Back & Neck Pain Expert Forum
Herniated disk/pinched nerve
About This Forum:

Questions in the Back & Neck Pain forum are answered by medical professionals and experts in their field. Topics covered include herniated disc, pinched nerves, sciatica, degenerative spine disease, spinal stenosis, spine trauma and fractures, and pine tumors.

Font Size:
A
A
A
Background:
Blank
Blank
Blank
This expert forum is not accepting new questions. Please post your question in one of our medical support communities.
Blank Blank

Herniated disk/pinched nerve

My 76 year old, very healthy mother was referred to a Orthopedic surgeon for her herniated disc from a pain management doctor.  My first question is; why wasn’t she referred to a Neurology Surgeon instead of a Orthopedic surgeon, or do both handle the same operations?  Even though she only wants to have micro disectomy with a scope, this doctor wants to make a full incision and shave the extra bone tissue off of 4 to 5 disks as a precautionary measure and then fix the herniated disk.  Does she really need to have all the bone tissue shaved, or can she just get the herniated disk fixed and go on her merry way?  Should she look for another opinion, but who does she see, an Orthopedic or Neurology?  She is a extremely active person, she already had 3 shots in the back to no avail, she wants her life back.
Related Discussions
Avatar_dr_m_tn
Nice nickname.

Herniated discs are very common and easily treated. It is almost the most basic of surgeries that a spine surgeon does. Spine surgeons comes in two flavors - orthopedic and neurosurgeons. I like to say that a bad orthopedic spine surgeon is a bad spine surgeon and a bad neurosurgeon is a bad spine surgeon. So it really doesn't matter which kind does it - most people have patterns of referral of people they are just used to sending people to.

A microdiscectomy implies a small incision and shaving a little bone off of the bone above and below to get to the disc. It is usually not an 'option'. The gold standard for a disc hernation is an open microdiscectomy with a 1 inch or less incision, bone shaving, and taking out the bulging disc. There are many other methods such as using needles or and endoscope, but the traditional opeartion is 90%+ successful with typically great results.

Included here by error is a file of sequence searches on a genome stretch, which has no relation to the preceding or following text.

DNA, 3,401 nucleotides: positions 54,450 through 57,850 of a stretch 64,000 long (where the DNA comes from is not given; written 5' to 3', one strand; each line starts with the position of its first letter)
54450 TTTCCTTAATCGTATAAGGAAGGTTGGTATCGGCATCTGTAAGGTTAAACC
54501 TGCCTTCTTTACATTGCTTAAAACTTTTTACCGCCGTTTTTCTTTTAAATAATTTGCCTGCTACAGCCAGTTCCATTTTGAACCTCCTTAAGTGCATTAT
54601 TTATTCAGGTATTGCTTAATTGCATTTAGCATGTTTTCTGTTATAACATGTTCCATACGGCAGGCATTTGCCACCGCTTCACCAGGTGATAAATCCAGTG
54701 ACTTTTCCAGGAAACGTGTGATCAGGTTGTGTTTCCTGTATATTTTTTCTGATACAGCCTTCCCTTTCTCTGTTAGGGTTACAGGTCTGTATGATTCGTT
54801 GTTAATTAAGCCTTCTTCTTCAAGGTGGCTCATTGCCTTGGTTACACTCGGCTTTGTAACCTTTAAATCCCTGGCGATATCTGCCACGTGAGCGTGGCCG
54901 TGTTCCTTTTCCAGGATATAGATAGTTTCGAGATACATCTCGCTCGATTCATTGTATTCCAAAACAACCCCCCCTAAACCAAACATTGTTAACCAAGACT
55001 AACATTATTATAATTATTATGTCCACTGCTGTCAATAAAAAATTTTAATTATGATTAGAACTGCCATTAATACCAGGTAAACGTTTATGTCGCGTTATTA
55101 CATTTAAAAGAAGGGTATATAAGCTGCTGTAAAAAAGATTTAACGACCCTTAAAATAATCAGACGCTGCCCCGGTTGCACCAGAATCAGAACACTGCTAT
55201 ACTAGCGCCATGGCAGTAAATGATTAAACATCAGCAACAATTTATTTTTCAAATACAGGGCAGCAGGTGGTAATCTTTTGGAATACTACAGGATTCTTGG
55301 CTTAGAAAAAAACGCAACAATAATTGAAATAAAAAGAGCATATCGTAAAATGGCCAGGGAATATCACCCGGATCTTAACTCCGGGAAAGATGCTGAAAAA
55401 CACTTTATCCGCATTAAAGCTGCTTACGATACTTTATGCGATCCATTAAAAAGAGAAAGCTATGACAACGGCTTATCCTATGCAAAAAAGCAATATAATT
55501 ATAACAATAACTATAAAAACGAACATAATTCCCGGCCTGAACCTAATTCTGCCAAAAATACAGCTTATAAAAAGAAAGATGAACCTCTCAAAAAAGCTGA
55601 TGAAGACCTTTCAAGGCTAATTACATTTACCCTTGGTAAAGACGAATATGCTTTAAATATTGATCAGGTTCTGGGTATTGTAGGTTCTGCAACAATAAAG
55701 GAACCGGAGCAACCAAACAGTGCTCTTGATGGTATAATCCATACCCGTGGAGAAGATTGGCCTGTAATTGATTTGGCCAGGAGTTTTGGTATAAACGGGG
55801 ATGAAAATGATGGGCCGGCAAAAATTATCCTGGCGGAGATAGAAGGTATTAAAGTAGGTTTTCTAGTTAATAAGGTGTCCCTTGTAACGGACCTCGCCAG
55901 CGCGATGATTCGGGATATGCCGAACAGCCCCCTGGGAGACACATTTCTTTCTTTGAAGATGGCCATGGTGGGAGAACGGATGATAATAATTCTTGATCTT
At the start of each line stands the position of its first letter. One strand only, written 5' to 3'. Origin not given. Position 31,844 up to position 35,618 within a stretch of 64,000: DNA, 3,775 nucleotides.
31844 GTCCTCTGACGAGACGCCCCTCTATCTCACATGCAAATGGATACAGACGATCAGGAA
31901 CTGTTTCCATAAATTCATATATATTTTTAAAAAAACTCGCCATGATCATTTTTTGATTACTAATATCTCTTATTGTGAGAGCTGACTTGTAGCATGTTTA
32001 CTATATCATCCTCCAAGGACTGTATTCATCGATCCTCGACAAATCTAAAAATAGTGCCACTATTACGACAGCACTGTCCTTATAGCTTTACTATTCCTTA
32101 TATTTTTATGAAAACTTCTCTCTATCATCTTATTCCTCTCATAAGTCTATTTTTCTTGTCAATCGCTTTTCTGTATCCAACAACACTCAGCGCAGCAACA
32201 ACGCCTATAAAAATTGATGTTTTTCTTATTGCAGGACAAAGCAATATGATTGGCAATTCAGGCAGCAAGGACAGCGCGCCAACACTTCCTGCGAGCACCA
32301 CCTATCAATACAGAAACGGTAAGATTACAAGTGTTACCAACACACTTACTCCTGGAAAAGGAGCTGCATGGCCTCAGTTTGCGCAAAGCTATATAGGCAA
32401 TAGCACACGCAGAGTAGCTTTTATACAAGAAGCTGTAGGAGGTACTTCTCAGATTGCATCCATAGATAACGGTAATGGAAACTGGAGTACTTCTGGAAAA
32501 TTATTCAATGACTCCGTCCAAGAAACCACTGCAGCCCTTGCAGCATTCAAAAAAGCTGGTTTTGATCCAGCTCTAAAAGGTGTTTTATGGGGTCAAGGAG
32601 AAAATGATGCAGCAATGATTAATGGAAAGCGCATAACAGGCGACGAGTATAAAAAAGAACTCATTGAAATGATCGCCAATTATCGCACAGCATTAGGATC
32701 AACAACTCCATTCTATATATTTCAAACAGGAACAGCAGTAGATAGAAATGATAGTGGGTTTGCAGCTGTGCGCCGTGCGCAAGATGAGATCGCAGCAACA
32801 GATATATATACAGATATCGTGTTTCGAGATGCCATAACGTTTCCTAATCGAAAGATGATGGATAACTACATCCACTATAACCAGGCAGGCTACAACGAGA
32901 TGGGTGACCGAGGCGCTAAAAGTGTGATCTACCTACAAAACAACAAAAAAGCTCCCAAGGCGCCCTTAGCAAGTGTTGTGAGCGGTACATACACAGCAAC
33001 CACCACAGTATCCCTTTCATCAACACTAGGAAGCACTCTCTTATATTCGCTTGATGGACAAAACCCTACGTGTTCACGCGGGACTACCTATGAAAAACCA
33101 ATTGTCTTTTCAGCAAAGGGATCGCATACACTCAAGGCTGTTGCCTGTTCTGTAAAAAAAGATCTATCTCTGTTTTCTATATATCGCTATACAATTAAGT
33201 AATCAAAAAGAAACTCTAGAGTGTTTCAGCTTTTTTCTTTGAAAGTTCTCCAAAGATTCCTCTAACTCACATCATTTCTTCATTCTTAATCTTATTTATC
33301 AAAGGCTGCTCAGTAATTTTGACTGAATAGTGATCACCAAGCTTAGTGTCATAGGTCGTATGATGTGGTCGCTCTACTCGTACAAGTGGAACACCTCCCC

I would get another opinion if you at all do not like your current MD. Call your friends, this is a common enough operation that someone might know a good MD. I would avoid surgeons who promise you 100% results and those who use less conventional methods (some of this is just marketing and by no means better). Especially avoid those who say they 'are the only one who does this procedure.'  For some reason, there are lots of these in Florida.

Good luck.
4 Comments
Blank
Avatar_m_tn
Absolutley go for a second opinion.
Where does her MRI show the herniated disc and what did the report say?  I would see a spinal /back surgeon and bring the films for he/she to evaluate. I live in NYC and can suggest a Dr. here.

Good Luck
Blank
138239_tn?1239928524
Thanks for the offer, but she lives in Florida (St. Pete).  The herniated disc is in her lower back.  This has been going on for over 6 months, severe pain & numbness in her left leg.
Blank
Avatar_m_tn
Spinal/Back surgeon. Maybe at a good local hospital.
It is important that he/she sees the films to make their own evaluation and not reply on the radiologist report. If the herniated disc is the cause of the pain and numbness (it really needs to be impinging the nerves), then that should suffice.

But that is what the spinal surgeon needs to tell you.

Good Luck
Blank
Continue discussion Blank
MedHelp Health Answers
Blank
Weight Tracker
Weight Tracker
Start Tracking Now
RSS Expert Activity
242532_tn?1269553979
Blank
The 3 Essentials to Ending Emotiona...
Sep 18 by Roger Gould, M.D.Blank
242532_tn?1269553979
Blank
Control Emotional Eating with this ...
Sep 04 by Roger Gould, M.D.Blank
242532_tn?1269553979
Blank
Emotional Eating Control: How to St...
Aug 28 by Roger Gould, M.D.Blank